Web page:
The main argument of the article was to present the school’s values and impartiality for access to school media such as books, stories, programs, artwork, social media, and technology resources, leading to access to information about under-displayed ways of life such as LGBTQ+ families.
The article speaks about the laws and bills in place to protect these types of events and resources, but it also explains the problems these events and resources face and how the laws and bills actually do not protect a majority of the things existing or going to take place. An example of this section of the bill not being followed is when an author was invited to a school in Flint, Michigan but access was withheld from all students except the seniors. Now this would be an acceptable decision based on content, except not only was the book based on fourth to seventh graders, but the school’s decision was confirmed when they received word that the author was gay.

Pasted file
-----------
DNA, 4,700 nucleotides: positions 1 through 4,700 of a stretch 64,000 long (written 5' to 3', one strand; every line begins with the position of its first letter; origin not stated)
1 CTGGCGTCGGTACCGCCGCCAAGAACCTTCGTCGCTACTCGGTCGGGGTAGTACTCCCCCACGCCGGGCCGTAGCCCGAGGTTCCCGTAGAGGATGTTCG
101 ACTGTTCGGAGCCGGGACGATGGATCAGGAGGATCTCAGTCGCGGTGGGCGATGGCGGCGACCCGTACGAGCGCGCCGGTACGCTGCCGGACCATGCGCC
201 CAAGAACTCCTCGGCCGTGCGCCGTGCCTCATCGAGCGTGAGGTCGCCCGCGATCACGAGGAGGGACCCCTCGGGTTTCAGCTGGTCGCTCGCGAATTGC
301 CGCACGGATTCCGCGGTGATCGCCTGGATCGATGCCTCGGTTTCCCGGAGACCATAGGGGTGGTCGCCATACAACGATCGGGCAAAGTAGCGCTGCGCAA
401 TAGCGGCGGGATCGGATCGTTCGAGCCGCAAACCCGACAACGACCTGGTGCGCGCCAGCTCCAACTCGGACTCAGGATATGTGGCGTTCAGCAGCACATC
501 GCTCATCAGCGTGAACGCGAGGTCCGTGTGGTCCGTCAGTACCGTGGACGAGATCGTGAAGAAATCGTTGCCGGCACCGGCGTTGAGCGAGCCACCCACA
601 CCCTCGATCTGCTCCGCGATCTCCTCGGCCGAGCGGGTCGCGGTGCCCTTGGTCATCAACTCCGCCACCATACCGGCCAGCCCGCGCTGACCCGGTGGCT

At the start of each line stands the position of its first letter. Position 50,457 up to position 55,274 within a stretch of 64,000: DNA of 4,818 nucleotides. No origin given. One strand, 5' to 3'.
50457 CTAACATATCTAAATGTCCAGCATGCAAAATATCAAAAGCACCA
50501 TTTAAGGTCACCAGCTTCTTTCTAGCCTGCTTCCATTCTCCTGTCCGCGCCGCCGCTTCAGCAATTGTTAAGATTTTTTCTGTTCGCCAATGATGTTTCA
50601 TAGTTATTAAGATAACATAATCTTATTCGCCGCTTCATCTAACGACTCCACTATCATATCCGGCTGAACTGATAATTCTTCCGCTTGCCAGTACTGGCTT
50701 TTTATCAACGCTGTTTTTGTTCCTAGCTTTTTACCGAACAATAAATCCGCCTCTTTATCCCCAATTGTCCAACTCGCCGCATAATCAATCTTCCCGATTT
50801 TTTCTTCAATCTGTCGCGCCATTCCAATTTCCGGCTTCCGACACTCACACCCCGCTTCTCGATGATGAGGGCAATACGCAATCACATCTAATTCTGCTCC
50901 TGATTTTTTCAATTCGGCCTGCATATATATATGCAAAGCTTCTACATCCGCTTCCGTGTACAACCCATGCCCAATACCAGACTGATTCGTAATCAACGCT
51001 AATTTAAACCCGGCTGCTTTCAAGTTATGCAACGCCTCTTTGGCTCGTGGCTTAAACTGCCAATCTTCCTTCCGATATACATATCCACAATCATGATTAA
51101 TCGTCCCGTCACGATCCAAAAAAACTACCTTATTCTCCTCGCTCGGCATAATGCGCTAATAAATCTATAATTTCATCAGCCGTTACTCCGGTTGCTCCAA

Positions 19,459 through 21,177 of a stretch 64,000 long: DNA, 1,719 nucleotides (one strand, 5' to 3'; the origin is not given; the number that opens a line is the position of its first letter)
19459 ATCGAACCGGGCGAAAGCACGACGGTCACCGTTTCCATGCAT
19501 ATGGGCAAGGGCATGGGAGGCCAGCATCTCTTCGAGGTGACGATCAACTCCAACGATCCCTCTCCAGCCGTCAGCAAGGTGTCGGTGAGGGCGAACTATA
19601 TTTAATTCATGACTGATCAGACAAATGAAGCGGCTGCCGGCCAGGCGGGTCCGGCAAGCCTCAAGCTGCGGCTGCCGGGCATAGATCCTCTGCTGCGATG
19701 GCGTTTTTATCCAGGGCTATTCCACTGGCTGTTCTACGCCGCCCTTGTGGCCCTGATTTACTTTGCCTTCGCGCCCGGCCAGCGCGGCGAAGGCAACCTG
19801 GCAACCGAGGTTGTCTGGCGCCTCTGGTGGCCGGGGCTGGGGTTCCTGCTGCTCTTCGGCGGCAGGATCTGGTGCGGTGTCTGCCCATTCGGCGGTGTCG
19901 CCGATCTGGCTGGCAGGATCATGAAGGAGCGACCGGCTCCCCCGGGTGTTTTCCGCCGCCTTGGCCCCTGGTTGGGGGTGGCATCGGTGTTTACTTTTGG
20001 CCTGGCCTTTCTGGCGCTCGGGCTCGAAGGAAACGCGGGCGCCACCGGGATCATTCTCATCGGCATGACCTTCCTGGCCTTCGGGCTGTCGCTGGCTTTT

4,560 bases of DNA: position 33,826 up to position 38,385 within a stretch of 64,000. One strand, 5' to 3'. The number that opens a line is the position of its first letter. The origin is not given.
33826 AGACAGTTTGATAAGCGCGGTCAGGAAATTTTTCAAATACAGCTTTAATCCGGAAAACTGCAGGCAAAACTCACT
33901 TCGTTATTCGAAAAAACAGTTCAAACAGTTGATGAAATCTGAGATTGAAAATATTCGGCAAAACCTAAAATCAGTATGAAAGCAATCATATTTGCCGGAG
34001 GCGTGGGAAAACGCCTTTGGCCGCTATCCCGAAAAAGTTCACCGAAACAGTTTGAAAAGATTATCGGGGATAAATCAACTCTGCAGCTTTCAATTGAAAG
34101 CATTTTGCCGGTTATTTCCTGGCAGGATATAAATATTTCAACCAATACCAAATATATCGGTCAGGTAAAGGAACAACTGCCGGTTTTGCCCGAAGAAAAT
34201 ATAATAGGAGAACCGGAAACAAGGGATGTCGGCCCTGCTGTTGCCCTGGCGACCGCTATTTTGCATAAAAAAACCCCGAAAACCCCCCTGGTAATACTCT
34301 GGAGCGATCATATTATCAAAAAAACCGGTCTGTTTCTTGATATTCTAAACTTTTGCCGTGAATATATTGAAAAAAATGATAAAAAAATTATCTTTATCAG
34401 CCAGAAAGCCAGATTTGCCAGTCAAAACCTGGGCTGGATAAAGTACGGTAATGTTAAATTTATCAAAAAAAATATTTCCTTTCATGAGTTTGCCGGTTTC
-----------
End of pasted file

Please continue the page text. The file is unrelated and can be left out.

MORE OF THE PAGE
The main source of the author’s evidence came from the American Library Association on the Bill of Rights. An example of this is the statistics used by the ALA’s Office for Intellectual Freedoms and the challenges tracked in 2019. The number of challenges tracked in 2019 was three hundred and seventy-seven: fifty-six percent were books, twenty-two percent were programs and meeting rooms, nine percent were displays and artwork, eight percent were filmed, and the remaining five percent were labeled “others,” which included things like social media.